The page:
Call the company reference. Ask for at least three references from the company, so it is clear that you are asking for the previous customers. Call each of these references and ask them for details of the experience. If a satisfied customer hired a truck to move some blocks away, then it can not tell you much if you are planning to go one thousand miles away.
Ask for documentation whether the company works in the United States. In the United States, companies which transport cargo on the lines of state, and some that work within the state require a USDOT number and a motor carrier license number. These may be displayed on their advertisements or websites, or you may have to ask them via email or phone. Use Motor Carrier Lookup Site to see if the company is valid or not.
If the USDOT record is called Out of Service, or if the contact information does not match the mail you are using to communicate with the company, then you can deal with scam artists.
Motor Career Records must include a safety rating. Find “satisfactory” companies that you rent.
Consider how the company has worked during communication. Have employees of the company been professional and courteous during your communication? Do they respond immediately to your email (next business day or early), or are they waiting for you? If a company is too busy or inappropriate to communicate humbly with the prospective customer, you may not want to rent them.
Estimating a Price
Ask for estimation on site. Once you are sure that the company is valid, it’s time to find out about pricing. Contact the company to request an on-site estimate, in which the company sends an employee to check your luggage and estimates the cost of this step. If possible, ask for the “binding” estimate, which will clearly list the cost of each service. When the company actually charges you, then “non-binding” estimates can be quite expensive. The exact laws governing binding and non-bidding projections are different between states and countries, so look at the laws in your area if you want to make sure that the estimate tells you what.
Show the estimator everything that it is necessary to make an accurate estimate. This includes cupboards, basement, backyard and sheds, and anywhere else the floating goods are stored. If the estimator does not take the test completely, then do not rely on the estimate.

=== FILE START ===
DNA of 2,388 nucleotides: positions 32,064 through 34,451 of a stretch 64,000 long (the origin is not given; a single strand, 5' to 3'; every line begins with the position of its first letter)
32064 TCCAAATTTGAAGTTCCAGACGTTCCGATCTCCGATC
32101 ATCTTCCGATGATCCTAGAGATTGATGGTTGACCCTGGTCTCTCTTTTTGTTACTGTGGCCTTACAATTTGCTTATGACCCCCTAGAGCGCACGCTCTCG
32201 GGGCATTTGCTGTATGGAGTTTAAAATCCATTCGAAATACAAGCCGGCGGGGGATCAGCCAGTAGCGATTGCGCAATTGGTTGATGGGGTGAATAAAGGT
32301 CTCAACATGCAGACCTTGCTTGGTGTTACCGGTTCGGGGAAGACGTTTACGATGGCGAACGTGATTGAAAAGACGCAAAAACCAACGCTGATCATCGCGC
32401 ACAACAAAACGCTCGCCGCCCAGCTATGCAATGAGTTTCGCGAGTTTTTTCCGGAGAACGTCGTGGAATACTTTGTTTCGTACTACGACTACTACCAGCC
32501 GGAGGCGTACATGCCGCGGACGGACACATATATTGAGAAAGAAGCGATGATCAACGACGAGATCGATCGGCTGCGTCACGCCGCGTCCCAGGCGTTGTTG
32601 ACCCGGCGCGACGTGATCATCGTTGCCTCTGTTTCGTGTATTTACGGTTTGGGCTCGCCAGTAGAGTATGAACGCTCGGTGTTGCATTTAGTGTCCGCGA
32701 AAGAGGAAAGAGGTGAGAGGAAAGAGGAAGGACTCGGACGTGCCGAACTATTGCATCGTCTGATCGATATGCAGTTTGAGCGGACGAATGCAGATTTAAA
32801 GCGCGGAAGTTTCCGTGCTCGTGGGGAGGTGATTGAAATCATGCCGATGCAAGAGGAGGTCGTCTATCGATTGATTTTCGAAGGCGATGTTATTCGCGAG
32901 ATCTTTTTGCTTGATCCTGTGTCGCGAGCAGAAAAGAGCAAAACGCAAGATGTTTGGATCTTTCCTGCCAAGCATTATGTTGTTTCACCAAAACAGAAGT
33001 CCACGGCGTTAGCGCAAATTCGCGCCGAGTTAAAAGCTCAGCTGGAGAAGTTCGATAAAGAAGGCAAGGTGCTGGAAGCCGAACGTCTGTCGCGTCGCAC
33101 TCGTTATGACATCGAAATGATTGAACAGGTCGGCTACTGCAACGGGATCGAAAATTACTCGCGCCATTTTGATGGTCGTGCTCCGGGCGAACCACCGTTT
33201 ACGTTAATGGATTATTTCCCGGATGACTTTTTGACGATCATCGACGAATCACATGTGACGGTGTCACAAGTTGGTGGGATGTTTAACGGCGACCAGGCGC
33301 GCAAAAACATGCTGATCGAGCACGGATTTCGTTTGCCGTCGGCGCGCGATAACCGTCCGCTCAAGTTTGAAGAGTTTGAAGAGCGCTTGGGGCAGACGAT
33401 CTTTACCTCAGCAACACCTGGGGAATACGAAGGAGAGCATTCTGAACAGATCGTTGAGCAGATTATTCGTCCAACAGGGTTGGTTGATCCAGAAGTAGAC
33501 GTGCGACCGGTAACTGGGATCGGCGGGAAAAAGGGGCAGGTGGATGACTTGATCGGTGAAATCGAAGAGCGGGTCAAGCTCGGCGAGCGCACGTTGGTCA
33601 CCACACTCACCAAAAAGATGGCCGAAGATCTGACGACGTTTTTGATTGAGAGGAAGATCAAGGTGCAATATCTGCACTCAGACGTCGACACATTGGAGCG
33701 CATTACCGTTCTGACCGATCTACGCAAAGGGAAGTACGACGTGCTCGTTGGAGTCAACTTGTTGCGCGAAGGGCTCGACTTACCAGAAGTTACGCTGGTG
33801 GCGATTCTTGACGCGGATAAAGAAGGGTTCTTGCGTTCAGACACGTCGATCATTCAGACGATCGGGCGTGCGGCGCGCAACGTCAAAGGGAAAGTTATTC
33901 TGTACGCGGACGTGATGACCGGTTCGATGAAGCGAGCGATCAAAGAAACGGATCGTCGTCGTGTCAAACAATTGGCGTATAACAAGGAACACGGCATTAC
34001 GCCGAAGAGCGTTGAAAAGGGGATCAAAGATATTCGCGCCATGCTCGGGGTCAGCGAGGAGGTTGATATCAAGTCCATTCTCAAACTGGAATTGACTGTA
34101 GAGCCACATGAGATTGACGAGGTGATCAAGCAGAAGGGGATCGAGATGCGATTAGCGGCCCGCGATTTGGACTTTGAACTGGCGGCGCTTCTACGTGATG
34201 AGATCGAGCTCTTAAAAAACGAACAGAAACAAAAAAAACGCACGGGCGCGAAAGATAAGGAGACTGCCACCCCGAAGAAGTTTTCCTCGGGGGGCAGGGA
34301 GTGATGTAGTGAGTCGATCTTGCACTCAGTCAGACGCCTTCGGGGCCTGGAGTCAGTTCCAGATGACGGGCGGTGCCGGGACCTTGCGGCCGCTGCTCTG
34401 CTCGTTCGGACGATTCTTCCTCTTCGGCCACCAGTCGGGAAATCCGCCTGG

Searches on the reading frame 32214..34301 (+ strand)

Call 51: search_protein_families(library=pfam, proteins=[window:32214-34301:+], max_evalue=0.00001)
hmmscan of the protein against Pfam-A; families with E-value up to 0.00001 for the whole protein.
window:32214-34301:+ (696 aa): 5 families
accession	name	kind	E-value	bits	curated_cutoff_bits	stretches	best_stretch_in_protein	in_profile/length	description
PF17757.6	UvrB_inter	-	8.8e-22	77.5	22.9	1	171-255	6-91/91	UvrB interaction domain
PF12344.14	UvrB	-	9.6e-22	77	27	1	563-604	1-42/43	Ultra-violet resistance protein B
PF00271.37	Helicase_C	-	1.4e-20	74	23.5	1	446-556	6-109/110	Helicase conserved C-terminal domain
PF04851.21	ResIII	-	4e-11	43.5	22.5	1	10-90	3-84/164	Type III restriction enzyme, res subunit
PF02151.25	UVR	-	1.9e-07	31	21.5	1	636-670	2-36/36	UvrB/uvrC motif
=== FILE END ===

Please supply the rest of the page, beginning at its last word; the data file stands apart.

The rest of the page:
Inquire about all additional charges. To work properly, read carefully how much the cost of this step will be. Ask the company to disclose all fees, including the duty to move some items, packing and unpacking of each carton, or using extra packing material when a carton is different. If the fees seem inappropriate, then go to another company.
In the United States, every moving company must have a “tariff” which lists these fees as a whole.
Learn about how to reimburse damaged or lost items. Ask the movers for information about valuation or liability, which will tell you how much dues will be to the movers when items are damaged or lost during shipment. A moving company can provide many evaluation services at different prices, and if you do not specifically sign a document agreeing with a service, then they can try charging you on a more expensive plan.
Some evaluation services are included at no extra cost. However, these can only provide you a small percentage of the value of the damaged item. For example, the U.S. The expected release value plan provides only 60 pounds of weight loss, even if the item is actually worth it.
In more comprehensive plans, the movers may need to completely replace, repair or pay the damaged goods. However, these are usually more expenses and can be limited to some expensive items. Be sure to list each item covered on the assessment agreement.
Be careful with very low estimates. If a company gives a very low cost estimate compared to its competitors, then do not jump on the occasion without doing your research. This could mean a wrong or dishonest estimate, or a low quality service that could damage your household goods. In the worst case, it could be a scam that steals your property or ransom it for an extra fee.